Clusters are groups of related standards. At the beginning of each cluster, the bold label is referred to as the Cluster Heading

Standards define what students should understand and be able to do.

You can access the Kansas Mathematics Standards here.

Kansas Mathematics Standards K-8

Domains are descriptions of the mathematical content to be learned. These are elaborated through clusters and standards.

Clusters may appear in multiple grade levels in the K-8 Common Core.  There is increasing development as the grade levels progress. Clusters begin with a content statement. For example, in grade 1, Extend the counting sequence.”

Standards are what students should know and be able to do at each grade level. The standards reflect both mathematical understandings and skills, which are equally important. For example, in grade 1,  “Count to 120 (recognizing growth and repeating patterns), starting at any number less than 120. In this range, read and write numerals and represent a number of objects with a written numeral.” (1.NBT.1)

The Kansas Mathematics Standards document is intended to be a resource to teachers. The document is interactive: hyperlinks are in blue font and underlined and red words are roll-over words. Hovering over the word provides a definition of the term identified. In addition, the Learning Progressions are referenced throughout the document.

There is no substitute for reading the standards yourself. Read the Kansas Mathematics Standards.

Young boy with thumbs up

Standards for Mathematical Practice

The Standards for Mathematical Practice (SMPs) describe varieties of expertise that mathematics teachers at all levels should seek to develop in their students.  The SMPs represent the habits of mind that represent thinking and understanding.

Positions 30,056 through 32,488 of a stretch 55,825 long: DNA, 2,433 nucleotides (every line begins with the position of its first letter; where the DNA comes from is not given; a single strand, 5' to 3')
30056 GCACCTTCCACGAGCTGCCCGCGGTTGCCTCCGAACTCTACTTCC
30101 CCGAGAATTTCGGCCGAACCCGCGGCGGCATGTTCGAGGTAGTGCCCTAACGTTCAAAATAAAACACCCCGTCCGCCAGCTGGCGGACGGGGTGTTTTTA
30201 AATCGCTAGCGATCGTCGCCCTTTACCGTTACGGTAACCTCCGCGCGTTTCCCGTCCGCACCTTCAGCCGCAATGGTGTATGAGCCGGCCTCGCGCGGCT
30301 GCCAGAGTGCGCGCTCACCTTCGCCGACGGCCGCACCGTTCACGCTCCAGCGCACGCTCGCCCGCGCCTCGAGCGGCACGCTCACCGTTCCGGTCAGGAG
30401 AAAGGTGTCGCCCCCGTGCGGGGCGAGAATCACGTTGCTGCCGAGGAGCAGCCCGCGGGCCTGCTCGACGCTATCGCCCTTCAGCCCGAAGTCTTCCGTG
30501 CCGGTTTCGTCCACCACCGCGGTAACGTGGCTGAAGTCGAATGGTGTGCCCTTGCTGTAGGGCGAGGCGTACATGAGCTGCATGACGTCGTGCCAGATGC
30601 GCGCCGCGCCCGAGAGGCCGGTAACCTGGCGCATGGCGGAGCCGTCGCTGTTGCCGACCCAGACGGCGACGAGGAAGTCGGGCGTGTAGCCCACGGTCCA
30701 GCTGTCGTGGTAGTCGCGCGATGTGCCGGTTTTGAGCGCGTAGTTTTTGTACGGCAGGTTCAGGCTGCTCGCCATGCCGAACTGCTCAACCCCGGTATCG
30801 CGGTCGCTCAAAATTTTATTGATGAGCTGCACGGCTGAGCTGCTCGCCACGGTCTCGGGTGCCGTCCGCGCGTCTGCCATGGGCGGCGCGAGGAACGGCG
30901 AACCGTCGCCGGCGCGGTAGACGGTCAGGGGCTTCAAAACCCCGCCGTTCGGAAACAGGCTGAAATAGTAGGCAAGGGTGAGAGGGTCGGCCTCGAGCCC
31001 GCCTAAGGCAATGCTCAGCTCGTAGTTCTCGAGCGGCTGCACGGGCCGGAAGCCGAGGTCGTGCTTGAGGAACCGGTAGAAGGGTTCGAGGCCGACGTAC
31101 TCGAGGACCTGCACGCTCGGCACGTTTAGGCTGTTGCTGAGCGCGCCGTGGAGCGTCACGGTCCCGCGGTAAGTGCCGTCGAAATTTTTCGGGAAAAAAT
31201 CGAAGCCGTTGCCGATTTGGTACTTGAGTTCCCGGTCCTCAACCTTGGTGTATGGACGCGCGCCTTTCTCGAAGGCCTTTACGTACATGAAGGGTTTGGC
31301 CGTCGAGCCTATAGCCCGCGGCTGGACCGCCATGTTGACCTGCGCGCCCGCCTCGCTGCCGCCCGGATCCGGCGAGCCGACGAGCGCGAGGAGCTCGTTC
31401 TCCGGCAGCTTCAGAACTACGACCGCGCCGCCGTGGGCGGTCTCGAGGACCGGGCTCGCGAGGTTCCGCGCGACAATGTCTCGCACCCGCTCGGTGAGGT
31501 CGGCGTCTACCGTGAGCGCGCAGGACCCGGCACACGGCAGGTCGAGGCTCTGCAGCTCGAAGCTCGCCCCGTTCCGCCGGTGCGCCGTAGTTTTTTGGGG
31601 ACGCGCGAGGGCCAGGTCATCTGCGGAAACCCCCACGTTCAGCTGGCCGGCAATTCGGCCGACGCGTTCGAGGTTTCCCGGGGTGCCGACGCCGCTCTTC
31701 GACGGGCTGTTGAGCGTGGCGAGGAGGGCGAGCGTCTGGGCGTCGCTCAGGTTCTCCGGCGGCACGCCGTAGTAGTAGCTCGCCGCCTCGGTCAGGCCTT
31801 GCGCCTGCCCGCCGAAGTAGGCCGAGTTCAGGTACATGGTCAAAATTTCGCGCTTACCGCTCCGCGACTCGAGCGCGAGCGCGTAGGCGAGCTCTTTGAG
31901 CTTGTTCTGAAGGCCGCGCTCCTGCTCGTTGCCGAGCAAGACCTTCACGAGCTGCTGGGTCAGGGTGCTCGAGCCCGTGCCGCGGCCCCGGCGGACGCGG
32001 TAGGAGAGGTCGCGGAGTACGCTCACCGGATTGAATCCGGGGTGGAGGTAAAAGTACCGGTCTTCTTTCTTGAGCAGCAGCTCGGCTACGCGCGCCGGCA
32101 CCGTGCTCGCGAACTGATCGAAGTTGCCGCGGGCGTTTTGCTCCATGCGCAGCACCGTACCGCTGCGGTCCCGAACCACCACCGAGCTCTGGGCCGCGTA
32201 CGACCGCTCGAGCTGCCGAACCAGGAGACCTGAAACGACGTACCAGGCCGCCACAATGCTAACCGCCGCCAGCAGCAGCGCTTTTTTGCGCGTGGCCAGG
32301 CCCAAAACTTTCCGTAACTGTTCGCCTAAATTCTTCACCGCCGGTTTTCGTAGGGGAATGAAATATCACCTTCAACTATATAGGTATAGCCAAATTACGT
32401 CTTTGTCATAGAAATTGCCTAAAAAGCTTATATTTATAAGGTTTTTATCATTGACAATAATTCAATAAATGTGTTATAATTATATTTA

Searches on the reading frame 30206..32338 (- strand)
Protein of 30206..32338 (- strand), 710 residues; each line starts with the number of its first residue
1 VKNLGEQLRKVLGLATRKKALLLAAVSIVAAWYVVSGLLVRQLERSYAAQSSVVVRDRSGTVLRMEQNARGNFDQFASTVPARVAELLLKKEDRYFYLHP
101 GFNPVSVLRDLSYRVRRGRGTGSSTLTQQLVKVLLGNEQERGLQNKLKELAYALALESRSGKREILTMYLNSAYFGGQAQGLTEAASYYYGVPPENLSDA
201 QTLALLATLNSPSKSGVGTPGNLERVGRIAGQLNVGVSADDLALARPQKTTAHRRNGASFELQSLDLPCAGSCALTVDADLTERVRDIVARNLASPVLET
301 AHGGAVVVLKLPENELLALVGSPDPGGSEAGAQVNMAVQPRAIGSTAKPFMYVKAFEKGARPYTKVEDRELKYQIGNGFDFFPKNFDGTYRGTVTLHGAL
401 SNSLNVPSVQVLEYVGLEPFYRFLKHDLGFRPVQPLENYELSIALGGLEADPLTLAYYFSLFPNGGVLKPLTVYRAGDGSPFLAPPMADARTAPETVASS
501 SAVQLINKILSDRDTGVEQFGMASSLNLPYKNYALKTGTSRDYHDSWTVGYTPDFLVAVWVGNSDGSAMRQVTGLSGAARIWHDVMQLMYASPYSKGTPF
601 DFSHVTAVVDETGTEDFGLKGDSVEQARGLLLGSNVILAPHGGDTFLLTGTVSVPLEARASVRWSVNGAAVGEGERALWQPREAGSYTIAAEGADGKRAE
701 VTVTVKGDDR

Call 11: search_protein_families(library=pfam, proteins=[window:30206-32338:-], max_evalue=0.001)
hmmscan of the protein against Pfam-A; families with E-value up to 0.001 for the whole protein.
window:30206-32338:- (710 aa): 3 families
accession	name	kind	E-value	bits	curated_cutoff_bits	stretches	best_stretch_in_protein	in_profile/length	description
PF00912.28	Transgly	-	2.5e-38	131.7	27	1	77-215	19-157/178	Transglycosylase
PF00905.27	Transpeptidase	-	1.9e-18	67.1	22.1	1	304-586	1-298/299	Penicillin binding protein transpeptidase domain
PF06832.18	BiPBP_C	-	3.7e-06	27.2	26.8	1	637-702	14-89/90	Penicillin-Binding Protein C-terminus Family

Standards for Mathematical Practice

  1. Make sense of problems and persevere in solving them.
  2. Reason abstractly and quantitatively.
  3. Construct viable arguments and critique the reasoning of others.
  4. Model with mathematics.
  5. Use appropriate tools strategically.
  6. Attend to precision.
  7. Look for and make use of structure.
  8. Look for and express regularity in repeated reasoning.

© Copyright 2010. National Governors Association Center for Best Practices and the Council of Chief State School Officers. All rights reserved.


What do the Standards for Mathematical Practice Mean?

SMP1: Make sense of problems and persevere in solving them means  to understand the problem, find a way to solve the problem, and work until it is done. Your students will basically be using this first SMP in every mathematics problem, every day. In order to help your students “make sense of problems and persevere in solving them,” allow wait time for yourself and your students. Work for progress and “aha” moments. Mathematics becomes about the process and not about the one right answer. Lead with questions, but don’t pick up a pencil and do the problem for your students.